Uplizna Reduces NMOSD Attack Severity, Analysis Shows

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by Steve Bryson, PhD |

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Uplizna (inebilizumab-cdon) effectively reduced the severity of attacks in people with neuromyelitis optica spectrum disorder (NMOSD) who continued to experience attacks after being treated with the therapy during the N-MOmentum Phase 2/3 clinical trial, recent data analysis shows.

The data also demonstrated lower levels of key disease-related biomarkers, relative to placebo, in treated patients.

These new findings are being presented at the 48th Annual Meeting of the North American Neuro-Ophthalmology Society (NANOS 2022), held Feb.12–17, in Austin, Texas.

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When the Caregiver Needs Care

“While the Uplizna clinical trial demonstrated that a majority of patients were attack-free after being treated, it also offered an increased understanding of how Uplizna impacted the severity of the attacks that occurred,” Kristina Patterson, MD, PhD, said in a press release. Patterson is medical director of neuroimmunology at Horizon Therapeutics, the company that markets the therapy.

“This is an important consideration for physicians as they evaluate treatment options for their patients, as severe attacks can have debilitating consequences,” Patterson added.

Uplizna was approved in the U.S. to treat adults who carry antibodies against aquaporin-4 protein (AQP4), the most common immune target of NMOSD-related antibodies. The therapy is designed to deplete antibody-producing immune B-cells and reduce attacks associated with the disease, which can lead to irreversible damage to the optic nerve, spinal cord, and brain.

Uplizna’s approval was supported by data from the now completed Phase 2/3 N-MOmentum study (NCT02200770). During the 28-week trial, 89% of the 161 participants who were assigned Uplizna randomly remained attack-free,  versus 58% of 52 patients who received placebo.

This analysis focused on the remaining 11% of participants who were not attack-free after Uplizna treatment and examined the relationship between attack severity and two disease-related biomarkers — serum glial fibrillary acidic protein (sGFAP) and serum neurofilament (sNfL).

Attacks in these participants were assessed as major or minor based on changes in neurological function using the modified Opticospinal Impairment Scale (OSIS).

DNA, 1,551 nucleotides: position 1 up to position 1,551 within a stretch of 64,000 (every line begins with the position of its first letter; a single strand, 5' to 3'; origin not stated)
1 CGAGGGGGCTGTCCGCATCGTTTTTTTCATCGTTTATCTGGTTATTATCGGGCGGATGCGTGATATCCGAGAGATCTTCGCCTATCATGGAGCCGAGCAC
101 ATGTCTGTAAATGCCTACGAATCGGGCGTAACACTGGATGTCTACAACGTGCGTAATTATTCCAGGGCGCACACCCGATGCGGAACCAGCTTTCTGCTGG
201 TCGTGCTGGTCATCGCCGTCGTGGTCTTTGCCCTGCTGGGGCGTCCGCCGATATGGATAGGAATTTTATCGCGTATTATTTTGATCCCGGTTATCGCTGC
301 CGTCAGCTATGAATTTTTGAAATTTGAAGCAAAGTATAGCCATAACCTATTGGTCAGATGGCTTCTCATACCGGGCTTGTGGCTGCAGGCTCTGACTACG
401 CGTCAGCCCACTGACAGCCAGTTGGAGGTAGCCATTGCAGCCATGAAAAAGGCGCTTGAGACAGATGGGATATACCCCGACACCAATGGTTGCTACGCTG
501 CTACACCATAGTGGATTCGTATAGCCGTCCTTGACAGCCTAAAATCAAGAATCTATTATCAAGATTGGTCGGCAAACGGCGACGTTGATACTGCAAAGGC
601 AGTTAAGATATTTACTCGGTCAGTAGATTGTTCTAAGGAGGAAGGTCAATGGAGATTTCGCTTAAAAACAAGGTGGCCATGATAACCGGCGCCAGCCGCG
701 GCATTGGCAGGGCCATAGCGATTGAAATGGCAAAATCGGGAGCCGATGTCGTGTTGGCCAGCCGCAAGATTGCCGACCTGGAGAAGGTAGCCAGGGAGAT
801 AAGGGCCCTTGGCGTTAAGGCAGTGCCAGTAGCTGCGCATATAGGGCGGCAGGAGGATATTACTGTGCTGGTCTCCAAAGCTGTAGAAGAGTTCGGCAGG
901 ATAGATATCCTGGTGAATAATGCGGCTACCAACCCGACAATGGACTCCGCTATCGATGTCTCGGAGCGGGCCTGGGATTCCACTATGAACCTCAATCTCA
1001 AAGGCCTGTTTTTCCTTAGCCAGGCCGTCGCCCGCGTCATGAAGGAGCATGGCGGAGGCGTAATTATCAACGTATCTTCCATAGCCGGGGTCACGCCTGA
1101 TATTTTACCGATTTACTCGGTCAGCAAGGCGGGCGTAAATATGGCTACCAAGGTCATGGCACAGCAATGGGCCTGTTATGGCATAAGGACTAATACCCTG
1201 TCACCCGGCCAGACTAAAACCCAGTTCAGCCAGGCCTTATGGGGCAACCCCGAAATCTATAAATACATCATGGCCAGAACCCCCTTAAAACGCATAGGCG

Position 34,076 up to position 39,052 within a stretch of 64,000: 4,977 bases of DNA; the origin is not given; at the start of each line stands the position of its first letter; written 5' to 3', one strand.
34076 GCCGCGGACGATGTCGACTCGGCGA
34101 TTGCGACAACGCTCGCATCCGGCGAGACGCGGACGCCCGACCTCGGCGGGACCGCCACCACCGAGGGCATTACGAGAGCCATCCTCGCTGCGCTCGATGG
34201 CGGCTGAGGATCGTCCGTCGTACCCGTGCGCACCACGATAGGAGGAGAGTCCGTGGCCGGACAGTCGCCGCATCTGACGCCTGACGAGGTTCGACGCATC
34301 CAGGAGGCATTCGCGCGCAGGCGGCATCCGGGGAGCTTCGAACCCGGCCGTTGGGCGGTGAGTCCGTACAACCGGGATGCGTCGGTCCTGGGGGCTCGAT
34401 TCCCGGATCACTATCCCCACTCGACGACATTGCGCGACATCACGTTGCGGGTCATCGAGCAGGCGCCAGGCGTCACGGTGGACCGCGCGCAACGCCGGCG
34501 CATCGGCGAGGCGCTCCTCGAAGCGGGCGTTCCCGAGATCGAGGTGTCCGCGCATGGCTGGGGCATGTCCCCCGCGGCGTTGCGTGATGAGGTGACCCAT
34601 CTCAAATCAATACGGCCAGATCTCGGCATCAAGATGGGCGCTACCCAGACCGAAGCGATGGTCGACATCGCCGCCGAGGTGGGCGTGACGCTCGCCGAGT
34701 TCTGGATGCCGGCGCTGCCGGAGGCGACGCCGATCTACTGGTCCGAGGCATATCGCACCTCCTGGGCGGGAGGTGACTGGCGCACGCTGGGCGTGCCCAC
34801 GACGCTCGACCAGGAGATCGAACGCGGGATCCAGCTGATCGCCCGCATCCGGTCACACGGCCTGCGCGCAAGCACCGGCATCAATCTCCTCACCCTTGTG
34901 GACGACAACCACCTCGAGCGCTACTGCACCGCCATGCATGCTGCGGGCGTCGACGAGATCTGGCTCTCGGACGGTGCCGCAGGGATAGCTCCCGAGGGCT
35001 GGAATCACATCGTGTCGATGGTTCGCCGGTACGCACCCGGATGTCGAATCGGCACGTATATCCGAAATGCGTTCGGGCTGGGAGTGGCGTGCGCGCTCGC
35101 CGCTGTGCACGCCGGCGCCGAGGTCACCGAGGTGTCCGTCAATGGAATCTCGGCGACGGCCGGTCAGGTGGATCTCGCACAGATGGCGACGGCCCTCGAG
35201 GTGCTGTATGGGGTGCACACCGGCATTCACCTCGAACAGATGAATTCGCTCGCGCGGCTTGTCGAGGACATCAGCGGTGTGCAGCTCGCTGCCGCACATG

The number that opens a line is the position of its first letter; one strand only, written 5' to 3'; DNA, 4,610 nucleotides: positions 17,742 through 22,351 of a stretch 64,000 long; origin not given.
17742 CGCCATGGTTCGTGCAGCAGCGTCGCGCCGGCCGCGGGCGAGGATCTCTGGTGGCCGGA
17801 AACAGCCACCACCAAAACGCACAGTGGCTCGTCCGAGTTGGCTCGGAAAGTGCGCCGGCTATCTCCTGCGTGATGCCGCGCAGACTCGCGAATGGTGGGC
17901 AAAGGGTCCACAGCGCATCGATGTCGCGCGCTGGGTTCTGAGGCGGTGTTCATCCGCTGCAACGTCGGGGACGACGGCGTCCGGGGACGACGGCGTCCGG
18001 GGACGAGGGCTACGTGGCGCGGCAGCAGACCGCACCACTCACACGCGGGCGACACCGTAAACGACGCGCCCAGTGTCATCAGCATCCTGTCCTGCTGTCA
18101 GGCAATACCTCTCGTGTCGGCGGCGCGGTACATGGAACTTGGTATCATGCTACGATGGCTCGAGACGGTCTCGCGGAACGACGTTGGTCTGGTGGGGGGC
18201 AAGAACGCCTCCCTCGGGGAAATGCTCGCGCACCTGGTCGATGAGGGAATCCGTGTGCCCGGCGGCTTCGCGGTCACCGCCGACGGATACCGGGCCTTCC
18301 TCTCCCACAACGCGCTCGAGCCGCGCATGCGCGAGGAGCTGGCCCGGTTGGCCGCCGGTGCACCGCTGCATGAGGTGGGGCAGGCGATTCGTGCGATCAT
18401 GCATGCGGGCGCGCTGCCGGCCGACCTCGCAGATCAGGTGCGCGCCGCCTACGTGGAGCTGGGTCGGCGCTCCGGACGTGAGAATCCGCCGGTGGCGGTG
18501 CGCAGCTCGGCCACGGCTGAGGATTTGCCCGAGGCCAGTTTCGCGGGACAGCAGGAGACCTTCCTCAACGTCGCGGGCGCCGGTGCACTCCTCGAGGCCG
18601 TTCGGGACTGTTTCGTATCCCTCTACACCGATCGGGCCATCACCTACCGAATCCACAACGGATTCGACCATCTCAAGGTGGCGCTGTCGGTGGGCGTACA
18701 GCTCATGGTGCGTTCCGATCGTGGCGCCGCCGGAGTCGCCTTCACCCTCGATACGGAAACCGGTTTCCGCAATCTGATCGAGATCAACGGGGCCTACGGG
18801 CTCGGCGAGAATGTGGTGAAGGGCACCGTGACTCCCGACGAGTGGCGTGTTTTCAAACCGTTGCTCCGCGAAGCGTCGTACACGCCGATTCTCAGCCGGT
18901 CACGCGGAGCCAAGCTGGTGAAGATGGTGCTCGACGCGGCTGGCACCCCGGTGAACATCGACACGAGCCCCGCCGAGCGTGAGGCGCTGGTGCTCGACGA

According to Horizon, of the 18 total attacks that occurred in Uplizna-treated patients during N-MOmentum, 12 (67%) were minor, and six (33%) were major. In comparison, among the 22 attacks occurring in the placebo group, 12 (55%) were minor, and 10 (45%) were major attacks.

Overall, levels of sGFAP were significantly higher during major attacks compared to minor attacks and trended higher for optic neuritis specific attacks, or the inflammation of the optic nerve. At the time of the attacks, sGFAP concentration increased significantly compared to before the trial in those who received placebo, but not in Uplizna-treated participants.

SNfL levels were higher during major than minor attacks, even though the levels did not correlate with attack severity. Individuals in the placebo group who experienced attacks showed higher concentrations of SNfL at week 26 compared to those treated with Uplizna.

“Acute attacks in NMOSD can lead to irreversible consequences and permanent disability in patients, making targeted treatments important to limit disease activity and its severity in patients,” said Jeffrey Bennett, MD, PhD, at the University of Colorado and co-author of the published study that reported N-MOmentum findings.

“This analysis illustrates the clear clinical impact of Uplizna to reduce the debilitating effects of disease while contributing to our understanding of the link between serum biomarkers and severity of attacks,” Bennett added.